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Brianna Ghey murder: Extraordinary and savage crime marks a moment of reckoning for Britain

Scarlett Jenkinson, the ringleader in the killing of the transgender girl, scoured the dark web for gore, while Eddie Ratcliffe expressed transphobic attitudes

The sentencing of Eddie Ratcliffe and Scarlett Jenkinson, the teenage murderers of Warrington transgender girl Brianna Ghey, lasted almost five hours in Manchester crown court. Ratcliffe sat with his head bowed for almost the entire time, staring downwards. Not in shame or upset. He had a piece of paper on his lap – Ratcliffe was doing puzzles.

The extraordinary scene was relayed to accredited media via a live video link from the court. It showed the uniqueness of the trial. The killing of 16-year-old Ghey, meanwhile, was an extraordinary and savage crime. It has forced Britain to confront new realities about the effects of internet gore on children and attitudes towards transgender people.

Ratcliffe, who was just 15 when he helped stab Ghey to death in a Cheshire park last February, suffers from anxiety, has a form of autism and selective mutism – his trial heard he often refuses to speak to anyone but his mother. The judge allowed him to do puzzles to keep calm.

Jenkinson was also just 15 when, hooked on “dark web” real-life gore videos, she planned the murder of Ghey and carried it out with Ratcliffe. She has shown evidence of autism and a “conduct dissocial disorder”, which doctors say means she feels little empathy.


The vulnerable Ghey, who suffered from anxiety, could only have felt terror when Jenkinson and Ratcliffe lured her to the Culcheth Linear Park north of Warrington, where they plunged a hunting knife into her body 28 times.

The murderers and their victim were underage, but this was not child’s play. At 37 and 35 respectively, Jenkinson and Ratcliffe will be approaching middle age by the time they are eligible to seek release. Jenkinson got a minimum of 22 years while Ratcliffe got at least 20 years, among the heaviest sentences ever handed down to children in British legal history.

The judge, Amanda Yip, said they may never be released from their life sentences if they are still a danger. Jenkinson, whom the judge said was the “sadistic” ringleader, has been found drafting fresh “kill lists” of her carers while in custody.

Ratcliffe, sporting adolescent facial fuzz and with long hair over his shoulders, came to court on Friday in a black shirt and grey tie. He sat in the dock at the far end of a bench behind glass panels facing the judge. To his right, at the other end of the bench, sat Jenkinson in a dark cardigan.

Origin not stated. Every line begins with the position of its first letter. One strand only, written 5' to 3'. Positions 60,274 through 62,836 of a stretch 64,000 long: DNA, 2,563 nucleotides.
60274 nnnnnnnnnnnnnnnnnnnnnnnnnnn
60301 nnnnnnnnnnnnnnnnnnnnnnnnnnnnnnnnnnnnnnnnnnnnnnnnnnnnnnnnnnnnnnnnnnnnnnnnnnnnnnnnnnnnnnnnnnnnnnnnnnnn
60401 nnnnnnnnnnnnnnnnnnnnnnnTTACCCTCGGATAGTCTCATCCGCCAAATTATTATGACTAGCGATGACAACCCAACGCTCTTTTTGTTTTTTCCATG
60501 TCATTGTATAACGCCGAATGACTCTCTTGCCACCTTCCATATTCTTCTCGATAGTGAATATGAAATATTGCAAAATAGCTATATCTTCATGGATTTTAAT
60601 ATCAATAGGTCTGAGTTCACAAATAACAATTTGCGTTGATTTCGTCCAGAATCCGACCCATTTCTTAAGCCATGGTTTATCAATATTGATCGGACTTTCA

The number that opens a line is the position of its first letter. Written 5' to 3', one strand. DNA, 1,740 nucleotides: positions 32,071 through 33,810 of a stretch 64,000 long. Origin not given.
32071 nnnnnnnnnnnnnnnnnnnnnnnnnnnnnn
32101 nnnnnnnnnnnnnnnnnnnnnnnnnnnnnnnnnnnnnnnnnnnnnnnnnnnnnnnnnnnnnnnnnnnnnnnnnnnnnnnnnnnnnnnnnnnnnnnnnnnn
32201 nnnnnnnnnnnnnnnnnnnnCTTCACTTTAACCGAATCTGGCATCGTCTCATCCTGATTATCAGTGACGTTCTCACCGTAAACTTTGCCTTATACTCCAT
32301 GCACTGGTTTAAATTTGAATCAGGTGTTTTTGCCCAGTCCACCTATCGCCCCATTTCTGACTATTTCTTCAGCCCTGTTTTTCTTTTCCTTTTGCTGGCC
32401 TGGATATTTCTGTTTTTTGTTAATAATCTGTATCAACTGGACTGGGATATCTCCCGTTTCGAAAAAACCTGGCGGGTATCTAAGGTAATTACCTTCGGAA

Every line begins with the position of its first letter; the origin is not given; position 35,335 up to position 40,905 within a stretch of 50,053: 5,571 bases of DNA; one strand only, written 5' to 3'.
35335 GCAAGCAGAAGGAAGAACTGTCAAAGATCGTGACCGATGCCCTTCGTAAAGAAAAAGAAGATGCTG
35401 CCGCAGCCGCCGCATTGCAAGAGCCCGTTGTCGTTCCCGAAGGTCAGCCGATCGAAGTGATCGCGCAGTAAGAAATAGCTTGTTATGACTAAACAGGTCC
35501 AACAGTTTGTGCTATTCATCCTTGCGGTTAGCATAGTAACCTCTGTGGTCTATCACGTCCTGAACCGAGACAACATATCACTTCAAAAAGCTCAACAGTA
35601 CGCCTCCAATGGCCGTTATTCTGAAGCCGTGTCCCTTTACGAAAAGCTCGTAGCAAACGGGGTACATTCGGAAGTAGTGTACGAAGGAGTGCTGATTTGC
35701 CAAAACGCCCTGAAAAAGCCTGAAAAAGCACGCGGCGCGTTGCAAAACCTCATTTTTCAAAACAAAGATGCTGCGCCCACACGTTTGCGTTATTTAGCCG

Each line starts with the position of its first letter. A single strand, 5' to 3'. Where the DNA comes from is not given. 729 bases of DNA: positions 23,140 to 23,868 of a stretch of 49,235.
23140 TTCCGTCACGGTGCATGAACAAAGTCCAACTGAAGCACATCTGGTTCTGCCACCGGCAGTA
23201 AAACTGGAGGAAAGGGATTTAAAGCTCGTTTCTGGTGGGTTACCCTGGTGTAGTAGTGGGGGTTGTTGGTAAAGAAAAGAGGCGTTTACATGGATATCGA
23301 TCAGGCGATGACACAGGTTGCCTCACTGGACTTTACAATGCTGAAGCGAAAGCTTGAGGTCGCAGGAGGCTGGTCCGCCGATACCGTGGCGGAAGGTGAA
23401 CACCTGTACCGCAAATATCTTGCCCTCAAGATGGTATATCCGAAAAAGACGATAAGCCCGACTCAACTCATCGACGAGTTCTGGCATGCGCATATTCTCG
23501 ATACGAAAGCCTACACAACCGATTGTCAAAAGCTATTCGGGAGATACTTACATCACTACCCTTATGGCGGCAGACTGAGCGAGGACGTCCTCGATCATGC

Once so close when they plotted the murder, they physically could not have sat further apart. They blamed each other for the stabbing during the trial, but since their conviction in December, Jenkinson has suggested to a psychiatrist they both wielded the knife, and that she enjoyed it.

Cheshire police were quick after the attacks to announce that Ghey was not murdered because she was transgender. The judge, however, concluded that transphobia was a factor. She highlighted Ratcliffe’s transphobic statements to Jenkinson, which the judge suggested contributed to his motivation. Jenkinson was happy to kill with him on that basis.

Underage defendants normally get anonymity until the age of 18, which for the two killers is in less than two years’ time. The judge allowed media to name them on Friday to prevent a fresh upsurge of publicity in two years and because of the intense public interest in a crime that has shaken Britain to its core.

Ghey attended Birchwood Community High School, where she met Jenkinson, who was transferred there four months before the murder. Emma Mills, the head teacher of the school, told The Irish Times she was glad the judge had allowed the underage killers to be named. It would allow the school community to talk more openly about what happened, she said. Some pupils are still receiving counselling a year on.

Charlotte Nichols, a local Labour MP, says the naming will also help the town of Warrington cope better. “A lot of the questions that people have can now be delved into better with the identities revealed,” she said. “There was a vacuum before in terms of what could be disclosed.”

For Ghey’s family, closure will take more time. Her father, Peter Spooner, told the court on Friday he couldn’t see the killers as children. “That makes them sound naive or vulnerable ... Brianna was the vulnerable one.”

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